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Bible Commentaries

F. B. Hole's Old and New Testament Commentary

Ezra 7



Verses 1-28

IT WAS AFTER these things, as the first verse of chapter 7 tells us, that Ezra the priest with Levitical companions left Babylon and went up to Jerusalem. It was in the seventh year of that Artaxerxes, under whom thirteen years later Nehemiah went up. Ezra's genealogy was clearly known. and it is given in the first 5 verses, showing him to be truly descended from Aaron, the first high priest. This fact qualified him for the place he was about to take. He had the further qualification of being, 'a ready scribe in the law of Moses', which indicates that he was fully acquainted with the original word of God, which still had authority over the lives of the people.

But he had a third qualification of even greater importance, and this is stated in verse Ezra 7:10. He was a man who 'prepared his heart', which indicates that he was a man of spiritual exercise, something like Timothy of New Testament days, who was to meditate upon the things of God and give himself wholly to them. As a scribe he must have had a good knowledge of the words he had often written, and this must have prepared his head. The preparing of his heart went much deeper than this, for it led him to 'seek the law of the Lord'. He really wanted to be instructed of God.

The next statement of verse Ezra 7:10 still further deepens his qualifications. He was a seeker after the law in order that he might 'do it'. This was the crowning feature that marked him. Let us pause and consider this.

Ezra lived under the law of Moses, in regard to which our Lord said, 'This do, and thou shalt live' (Luke 10:28), and he knew well that to do it was the great thing. We are not under the law but under grace, yet we have the apostolic injunction, 'Be ye doers of the word, and not hearers only, deceiving your own selves' (James 1:22). In this Paul does indeed agree with James, for in all his epistles he first expounds doctrine and then enforces the practical living and behaviour that the doctrine demands. Under the law men were to do in order to live. Under the Gospel we are brought into life in order that we may do the will of God. It is easy to forget this, and treat Christianity as though it were simply an exalted philosophy to entertain our minds.

Having prepared his heart to seek the law, so that he might do it, and thus exemplify its demands to some degree, he was now in the right state to 'teach in Israel statutes and judgments'. We all can see the point of this, and we trust we may realize its implications in regard to ourselves. We only effectually teach if our own lives are in accordance with what we say. How well the Apostle Paul illustrated this, for twice he alluded to it. when speaking to the elders of Ephesus: I 'have shewed you, and have taught you', and again, 'I have shewed you all things' (Acts 20:20, Acts 20:35). He illustrated in his life what he taught with his mouth. This is the effective way of teaching, whether it be in Ezra's day, or Paul's, or our own.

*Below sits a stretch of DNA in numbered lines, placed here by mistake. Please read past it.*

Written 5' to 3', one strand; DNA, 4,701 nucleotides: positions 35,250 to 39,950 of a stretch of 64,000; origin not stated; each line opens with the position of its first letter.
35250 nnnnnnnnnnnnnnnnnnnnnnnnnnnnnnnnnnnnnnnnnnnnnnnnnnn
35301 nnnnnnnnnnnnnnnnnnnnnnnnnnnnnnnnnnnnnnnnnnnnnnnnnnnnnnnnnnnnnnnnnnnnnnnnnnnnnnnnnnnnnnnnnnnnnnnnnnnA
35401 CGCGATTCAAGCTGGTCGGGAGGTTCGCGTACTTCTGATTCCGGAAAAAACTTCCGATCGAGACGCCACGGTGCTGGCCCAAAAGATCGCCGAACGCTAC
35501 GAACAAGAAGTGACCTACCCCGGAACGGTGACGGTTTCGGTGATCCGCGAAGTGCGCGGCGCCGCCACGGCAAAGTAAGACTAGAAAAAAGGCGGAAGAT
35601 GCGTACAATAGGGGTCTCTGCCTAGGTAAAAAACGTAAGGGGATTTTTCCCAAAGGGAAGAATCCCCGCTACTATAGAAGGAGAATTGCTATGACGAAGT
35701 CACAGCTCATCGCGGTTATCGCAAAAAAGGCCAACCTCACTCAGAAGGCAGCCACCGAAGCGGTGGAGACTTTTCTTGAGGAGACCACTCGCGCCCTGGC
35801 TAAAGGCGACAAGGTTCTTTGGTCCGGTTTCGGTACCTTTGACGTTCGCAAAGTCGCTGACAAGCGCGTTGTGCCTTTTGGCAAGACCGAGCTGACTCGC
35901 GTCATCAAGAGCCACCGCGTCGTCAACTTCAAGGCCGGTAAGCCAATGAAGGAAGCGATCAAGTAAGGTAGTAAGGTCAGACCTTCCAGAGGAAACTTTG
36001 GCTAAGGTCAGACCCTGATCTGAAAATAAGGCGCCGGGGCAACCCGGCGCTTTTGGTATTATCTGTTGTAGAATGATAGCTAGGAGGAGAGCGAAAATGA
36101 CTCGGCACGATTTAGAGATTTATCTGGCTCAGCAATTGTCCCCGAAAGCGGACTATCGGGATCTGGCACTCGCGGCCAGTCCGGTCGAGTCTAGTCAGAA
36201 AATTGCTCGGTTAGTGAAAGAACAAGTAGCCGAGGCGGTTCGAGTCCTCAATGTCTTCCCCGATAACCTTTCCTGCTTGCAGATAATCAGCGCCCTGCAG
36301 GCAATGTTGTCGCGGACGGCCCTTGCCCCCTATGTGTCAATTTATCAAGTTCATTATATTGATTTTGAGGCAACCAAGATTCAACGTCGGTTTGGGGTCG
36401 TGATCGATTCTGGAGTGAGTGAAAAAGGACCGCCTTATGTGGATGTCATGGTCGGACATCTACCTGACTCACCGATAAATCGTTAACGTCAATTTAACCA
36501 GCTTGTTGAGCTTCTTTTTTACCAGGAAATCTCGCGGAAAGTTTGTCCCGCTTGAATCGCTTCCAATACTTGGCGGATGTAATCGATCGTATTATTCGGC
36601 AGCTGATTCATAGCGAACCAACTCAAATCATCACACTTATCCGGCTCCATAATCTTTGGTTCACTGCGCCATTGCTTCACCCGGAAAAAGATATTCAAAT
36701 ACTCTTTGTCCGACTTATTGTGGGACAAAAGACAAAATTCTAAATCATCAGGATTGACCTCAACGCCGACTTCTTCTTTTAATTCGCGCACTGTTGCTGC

Following this statement of the piety and zeal that marked Ezra, we have given us a full account of the letter given by Artaxerxes to Ezra, amounting to a decree, under the authority of which he journeyed to Jerusalem and acted when he got there. It occupies verses Ezra 7:11-26. As one reads through these verses, one cannot but be struck with the wonderful work of God in the mind of a heathen king, which led him to grant such powers, order such assistance to be given and express such a recognition of the claims and greatness of 'the God of heaven'. We also see the over ruling wisdom of God controlling the mind of the king so that His servant was given liberty and even commanded to do, what God proposed.

Ezra, we see, was given remarkable authority, it being assumed that he would act, as the king said, 'after the wisdom of thy God'; and he and his helpers were exempted from every form of tax or exaction, and also given power to punish all evildoers, whether they transgressed the law of God or 'the law of the king'. Ezra was to teach the laws of God to those who were ignorant of them. So Ezra was commissioned to go up to the land armed with remarkable powers in the providence of God.

The two verses that close this chapter record Ezra's thanksgiving as he recognized how God had put His good hand upon him and moved the king's heart to grant all this. All was 'to beautify the house of the Lord'. The silver and gold and other gifts out of the treasuries would doubtless be used to increase the natural beauty of the house that was being constructed, but we venture to think that the teaching of the law, which Ezra purposed to do, would produce in the people, if they received it, a piety, which is a greater adornment to any house than can be conferred by any amount of silver and gold. The piety that marked Ezra himself can be plainly seen in these two verses.


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These files are public domain.
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Bibliography Information
Hole, Frank Binford. "Commentary on Ezra 7:4". "F. B. Hole's Old and New Testament Commentary". 1947.

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